My only frustration with the book was the characterization of the main character.  Annoyance and frustration are not pleasant emotions to read about in a book and he seemed constantly annoyed and frustrated right from the beginning, without any real background to understand why.  Yes, his escape was thwarted, but so what, the entire prison was liberated.  You slowly realize that he is kind of a rebel and the arc of his character is that he finds a positive role to play and comes to accept it.  It just wasn't developed on a sound foundation so you don't really connect with him. The locale, other characters, intrigue and action were all really good, so it is forgivable.  Good stuff and a new author for me to pick up.

Tuesday, June 04, 2019

34. Midnight in Europe by Alan Furst

This was a very nice palate cleanser after a few more difficult reads.  It is a middle-aged pre-WWII espionage fantasy for the sophisticated male, artfully written and absorbing, with great details, but ultimately light and unchallenging.  Coming from me, this is not a criticism.  I expected something a little darker and jarring, as an oncoming fascist takeover of the world tends to deliver.  Everything here is smooth sailing.  Cristian Ferrar is a Spanish ex-pat and successful lawyer in Paris at the end of the 1930s.  He flies to New York from time to time and has pretty cool love affairs there and in Paris.  He slowly gets drawn in to espionage in support of Republican Spain and this leads him on various adventures, each a pretty cool little spy vignette with great locations, characters and neat little details.  This was all thoroughly enjoyable for someone who is a fan of the period and genre.  It is very skillfully written, digestible without being overly simplistic.  The actual history is interspersed as well in a way that despite the lightness of the whole affair, does not fail to remind us of how awful we can be and how bad things got.  I think in another time, this book could be consumed entirely guilt-free, but given the all-too familiar shadow of fascism menacing the early 21st century, I think that current authors of this period need to deliver a bit more bite.  That being said, I am happy that he has quite a few other books out there waiting for me the next time I need such a pleasant diversion.

Note, I picked this up for a dollar at the book sale of the Grande Bibliotheque.  It along with another copy of the same book were being retired from circulation.

Sunday, June 02, 2019

33. Black Fox Running by Brian Carter

This was a very exciting little find, though now I can't remember exactly where.  It falls perfectly into my pastoral animals adventure sub-genre (need a better name) and though a bit slow for me to read, was a moving and engrossing story that is going on the shelf.

It's the story of Wulfgar, a large and powerful fox living in Dartmoor after the end of World War II. As it say in the preface, Brian Carter "knows Dartmoor intimately and for years has been a very close observer of foxes and other animals".  It shows.  There is a really nice hand-drawn map (though quite small in detail, so that at this age I needed to really squint to read it) and the text lovingly details the animals, insects, plants and agricultural life of this region.  At times, he went into such detail, with very specific names and terms to the point that I kind of lost the thread.  I love the literature of British rural life, but I am not a nerd about it and having very little room for facts left in my soul, this kind of detail is lost on me.  It is not a knock on the book at all, just to point out that it took me a long time to read it because of this.  Better informed readers would find this element a positive, because even when I didn't know which bird he was referring to, it still felt very evocative and transported you to that place.  I really need to do a trip to this part of the world, if it hasn't all already been developed over.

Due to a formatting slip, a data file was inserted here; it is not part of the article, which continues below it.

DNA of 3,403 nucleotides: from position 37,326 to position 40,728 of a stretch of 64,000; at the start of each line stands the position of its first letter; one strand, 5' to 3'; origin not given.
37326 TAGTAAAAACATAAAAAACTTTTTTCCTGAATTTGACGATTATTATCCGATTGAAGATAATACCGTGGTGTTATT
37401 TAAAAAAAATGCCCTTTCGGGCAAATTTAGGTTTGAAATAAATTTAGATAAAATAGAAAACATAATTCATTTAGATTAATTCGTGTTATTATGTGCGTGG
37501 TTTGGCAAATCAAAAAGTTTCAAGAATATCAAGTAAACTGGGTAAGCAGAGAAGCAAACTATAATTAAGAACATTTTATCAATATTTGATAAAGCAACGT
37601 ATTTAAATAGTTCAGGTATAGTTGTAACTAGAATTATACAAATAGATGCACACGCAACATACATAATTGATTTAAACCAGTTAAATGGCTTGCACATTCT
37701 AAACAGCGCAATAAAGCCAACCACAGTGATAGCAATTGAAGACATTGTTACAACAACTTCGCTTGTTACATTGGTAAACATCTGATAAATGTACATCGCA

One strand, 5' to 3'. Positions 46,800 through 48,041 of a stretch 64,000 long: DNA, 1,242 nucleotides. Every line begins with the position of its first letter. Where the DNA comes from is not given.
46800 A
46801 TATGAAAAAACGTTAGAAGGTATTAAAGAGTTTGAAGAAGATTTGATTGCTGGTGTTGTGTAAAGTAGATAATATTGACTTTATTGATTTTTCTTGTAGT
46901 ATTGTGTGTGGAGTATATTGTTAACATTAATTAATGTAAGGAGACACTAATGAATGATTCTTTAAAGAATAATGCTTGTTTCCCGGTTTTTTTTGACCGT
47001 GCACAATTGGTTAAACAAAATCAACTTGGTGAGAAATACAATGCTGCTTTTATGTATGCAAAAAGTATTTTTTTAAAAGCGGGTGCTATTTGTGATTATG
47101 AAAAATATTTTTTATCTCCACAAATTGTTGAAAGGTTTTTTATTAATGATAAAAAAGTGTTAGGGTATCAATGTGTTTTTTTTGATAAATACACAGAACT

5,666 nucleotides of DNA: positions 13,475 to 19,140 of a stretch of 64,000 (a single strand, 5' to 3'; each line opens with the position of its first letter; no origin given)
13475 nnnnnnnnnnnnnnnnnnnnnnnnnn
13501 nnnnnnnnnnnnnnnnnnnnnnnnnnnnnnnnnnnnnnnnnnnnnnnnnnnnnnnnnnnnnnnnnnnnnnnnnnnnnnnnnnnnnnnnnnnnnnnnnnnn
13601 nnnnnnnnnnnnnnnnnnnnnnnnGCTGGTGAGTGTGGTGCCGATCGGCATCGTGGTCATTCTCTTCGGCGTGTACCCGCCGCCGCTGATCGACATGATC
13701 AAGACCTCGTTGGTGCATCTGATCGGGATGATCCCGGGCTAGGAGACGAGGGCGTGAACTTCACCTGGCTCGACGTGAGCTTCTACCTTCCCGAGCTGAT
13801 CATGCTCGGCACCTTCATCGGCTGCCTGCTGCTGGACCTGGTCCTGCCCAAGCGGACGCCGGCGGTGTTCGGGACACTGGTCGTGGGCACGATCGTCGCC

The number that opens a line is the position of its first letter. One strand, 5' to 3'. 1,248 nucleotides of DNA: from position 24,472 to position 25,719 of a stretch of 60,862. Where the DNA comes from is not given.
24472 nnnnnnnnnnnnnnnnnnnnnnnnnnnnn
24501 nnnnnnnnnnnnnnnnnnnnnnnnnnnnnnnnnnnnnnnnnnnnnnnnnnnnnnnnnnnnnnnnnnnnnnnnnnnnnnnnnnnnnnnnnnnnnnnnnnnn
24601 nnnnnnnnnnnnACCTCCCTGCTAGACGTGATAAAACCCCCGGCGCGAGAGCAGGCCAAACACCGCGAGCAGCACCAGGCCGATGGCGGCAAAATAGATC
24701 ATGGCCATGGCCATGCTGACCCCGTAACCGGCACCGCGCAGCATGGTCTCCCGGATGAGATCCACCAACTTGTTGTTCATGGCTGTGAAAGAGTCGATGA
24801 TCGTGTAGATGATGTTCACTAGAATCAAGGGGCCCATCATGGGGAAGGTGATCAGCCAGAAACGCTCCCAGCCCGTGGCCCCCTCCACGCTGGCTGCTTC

Though much of the book is Wulfgar's life as a fox, there is a strong narrative thread.  Scoble, the shell-shocked trapper is obsessed with Wulfgar and as his life slowly succumbs to alchoholism, disease and the psychological ravages of surviving the trenches of World War I, he wages a horrific war against all the little creatures and foxes especially.  There are some interesting class issues that are well portrayed, as the local gentry retard Scobles cruel ways, as they want the foxes kept alive for their sport.  Interestingly, the two most sympathetic humans are a young boy who loves nature (and of course is treated as being a bit simple) and an American ex-fighter pilot coming to the country to recover. 

At first, Scoble and his mad dog Jacko are portrayed as real monsters and they do some horrible things.  There is also conflict between him and the American.  But by the end, you almost feel sorry for him.  His end underlines a quiet but powerful theme against war that elevates this book beyond the simple ecological message.

[Note on the slow output for the month of May, NBA playoffs were intense with the Warriors gunning for their 4th championship title with this team plus me playing a lot of basketball and daughter activities getting more varied.  Social media usage was down, so can't use that as an excuse.]